2010-09-29 19:00 (UTC)
By Jonathan Stempel
NEW YORK, Sept 29 (Reuters) – Ambac Financial Group Inc sued Bank of America Corp, alleging a ‘massive fraud’ that caused it several hundred million dollars of losses from insuring mortgage securities that went sour.
In a complaint filed Tuesday in the New York State Supreme Court in Manhattan, Ambac said the bank’s Countrywide mortgage unit misled it about loan quality and underwriting guidelines when sponsoring $16.7 billion of residential mortgage-backed securitizations between 2004 and 2006.
According to the complaint, the transactions concerned home equity loans, and contained more than 268,000 loans that backed the $16.7 billion of securities, some of which Ambac insured.
Ambac said it has paid $466 million on claims after an ‘extraordinary’ $2 billion of the loans went into default or were written off.
It also said that 97 percent of the 6,533 loans it has reviewed did not meet Countrywide’s underwriting guidelines, and that Countrywide has refused to meet its obligation to buy back some of these loans or bring them into compliance.
‘Countrywide’s pervasive misrepresentations and breaches pierce the very heart — and amount to a total repudiation — of the bargain struck by the parties,’ the complaint said.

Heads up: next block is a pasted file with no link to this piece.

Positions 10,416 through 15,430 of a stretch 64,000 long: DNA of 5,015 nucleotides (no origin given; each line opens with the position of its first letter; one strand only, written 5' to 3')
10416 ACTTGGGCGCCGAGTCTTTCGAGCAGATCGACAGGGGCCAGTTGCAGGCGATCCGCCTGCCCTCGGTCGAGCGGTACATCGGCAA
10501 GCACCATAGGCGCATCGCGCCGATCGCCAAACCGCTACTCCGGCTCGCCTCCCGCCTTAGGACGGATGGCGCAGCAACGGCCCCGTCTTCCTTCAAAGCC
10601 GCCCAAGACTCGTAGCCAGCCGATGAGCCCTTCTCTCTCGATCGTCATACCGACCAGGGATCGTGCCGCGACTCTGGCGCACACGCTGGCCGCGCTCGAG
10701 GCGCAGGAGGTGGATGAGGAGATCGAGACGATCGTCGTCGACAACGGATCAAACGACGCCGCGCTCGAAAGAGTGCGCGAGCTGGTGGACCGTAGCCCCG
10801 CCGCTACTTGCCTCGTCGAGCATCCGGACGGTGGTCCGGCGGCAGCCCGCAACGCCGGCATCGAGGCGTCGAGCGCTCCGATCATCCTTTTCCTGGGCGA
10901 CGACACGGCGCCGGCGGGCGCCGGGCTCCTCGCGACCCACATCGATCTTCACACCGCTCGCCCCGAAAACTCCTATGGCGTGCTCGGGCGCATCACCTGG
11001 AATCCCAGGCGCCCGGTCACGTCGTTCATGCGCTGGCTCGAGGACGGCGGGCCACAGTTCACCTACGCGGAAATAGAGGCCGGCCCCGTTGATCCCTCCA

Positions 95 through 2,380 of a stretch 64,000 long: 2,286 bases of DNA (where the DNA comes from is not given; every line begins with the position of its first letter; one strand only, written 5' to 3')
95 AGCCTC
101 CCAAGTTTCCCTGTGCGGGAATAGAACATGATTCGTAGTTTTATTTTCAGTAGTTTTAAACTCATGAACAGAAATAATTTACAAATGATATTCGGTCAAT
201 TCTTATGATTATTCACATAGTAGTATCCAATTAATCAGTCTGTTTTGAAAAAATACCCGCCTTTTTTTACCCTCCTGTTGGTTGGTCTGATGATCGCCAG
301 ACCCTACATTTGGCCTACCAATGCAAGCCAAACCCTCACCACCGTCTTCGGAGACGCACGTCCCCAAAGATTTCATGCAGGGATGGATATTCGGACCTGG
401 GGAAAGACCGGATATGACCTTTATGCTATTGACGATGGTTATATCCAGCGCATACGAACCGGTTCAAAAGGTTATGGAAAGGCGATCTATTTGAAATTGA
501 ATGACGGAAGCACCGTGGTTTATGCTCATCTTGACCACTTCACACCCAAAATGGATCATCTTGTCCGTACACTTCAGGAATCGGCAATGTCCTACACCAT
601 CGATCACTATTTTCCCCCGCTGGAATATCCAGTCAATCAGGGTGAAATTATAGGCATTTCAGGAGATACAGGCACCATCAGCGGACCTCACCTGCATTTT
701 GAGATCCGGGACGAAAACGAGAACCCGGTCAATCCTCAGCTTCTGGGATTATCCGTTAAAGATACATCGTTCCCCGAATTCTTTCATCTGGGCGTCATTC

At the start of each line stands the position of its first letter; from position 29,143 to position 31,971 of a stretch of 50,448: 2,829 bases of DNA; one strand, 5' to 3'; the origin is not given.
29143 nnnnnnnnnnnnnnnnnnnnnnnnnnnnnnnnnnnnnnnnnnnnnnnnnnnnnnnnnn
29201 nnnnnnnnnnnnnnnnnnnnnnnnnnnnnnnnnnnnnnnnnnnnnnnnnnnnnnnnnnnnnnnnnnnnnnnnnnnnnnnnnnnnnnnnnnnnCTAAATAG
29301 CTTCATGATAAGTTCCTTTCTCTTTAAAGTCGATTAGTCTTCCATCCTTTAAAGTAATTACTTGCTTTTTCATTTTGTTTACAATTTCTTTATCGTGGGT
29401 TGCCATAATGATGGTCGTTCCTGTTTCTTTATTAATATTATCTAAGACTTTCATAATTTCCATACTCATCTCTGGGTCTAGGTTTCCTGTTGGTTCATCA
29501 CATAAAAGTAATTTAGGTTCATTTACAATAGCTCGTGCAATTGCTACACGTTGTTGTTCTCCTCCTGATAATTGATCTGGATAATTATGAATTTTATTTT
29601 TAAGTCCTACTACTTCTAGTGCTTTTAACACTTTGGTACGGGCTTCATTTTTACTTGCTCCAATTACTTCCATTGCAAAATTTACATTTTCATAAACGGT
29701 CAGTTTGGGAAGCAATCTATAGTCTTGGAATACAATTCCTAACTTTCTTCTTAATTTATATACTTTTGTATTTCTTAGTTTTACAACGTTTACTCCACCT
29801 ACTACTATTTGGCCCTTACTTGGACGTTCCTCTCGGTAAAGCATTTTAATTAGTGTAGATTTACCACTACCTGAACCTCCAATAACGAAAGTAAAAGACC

Ambac is ‘entitled to redress for Countrywide’s massive fraud,’ it added.
Bank of America bought Countrywide in July 2008. A spokeswoman, Shirley Norton, said the Charlotte, North Carolina-based bank had no comment. Peter Tomlinson, a lawyer for Ambac, had no immediate comment.
Based in New York, Ambac had been the second-largest U.S. bond insurer before losses on risky debt, including mortgages, caused it in 2008 to lose the ‘triple-A’ credit ratings on which it had depended to insure bonds, mostly municipal debt.
Earlier this year, Ambac said its liquidity might run out before the second quarter of 2011, and said it might try to restructure its debt through a prepackaged bankruptcy.
In March its primary regulator, Wisconsin Insurance Commissioner Sean Dilweg, seized $64 billion of its worst assets and put them into a segregated account.
Bank of America has faced many lawsuits over Countrywide’s lending and disclosures. Late Tuesday, a Manhattan federal judge dismissed a lawsuit by two investment funds accusing Countrywide of misleading it about risk..
An Oct. 19 trial is scheduled in a U.S. Securities and Exchange Commission civil fraud lawsuit over Countrywide.
The SEC accused onetime Chief Executive Angelo Mozilo and two other executives of hiding Countrywide’s worsening loan portfolio. Mozilo also faced an insider-trading charge. The defendants have denied wrongdoing.
In afternoon trading on the New York Stock Exchange, Bank of America shares fell 9 cents to $13.18, and Ambac fell 1 cent to 56 cents.
The case is Ambac Assurance Corp et al v. Countrywide Home Loans Inc et al, New York State Supreme Court, New York County, No. 651612/2010.
(Reporting by Jonathan Stempel; Editing by Lisa Von Ahn and Gerald E. McCormick) Keywords: BANKOFAMERICA/AMBAC LAWSUIT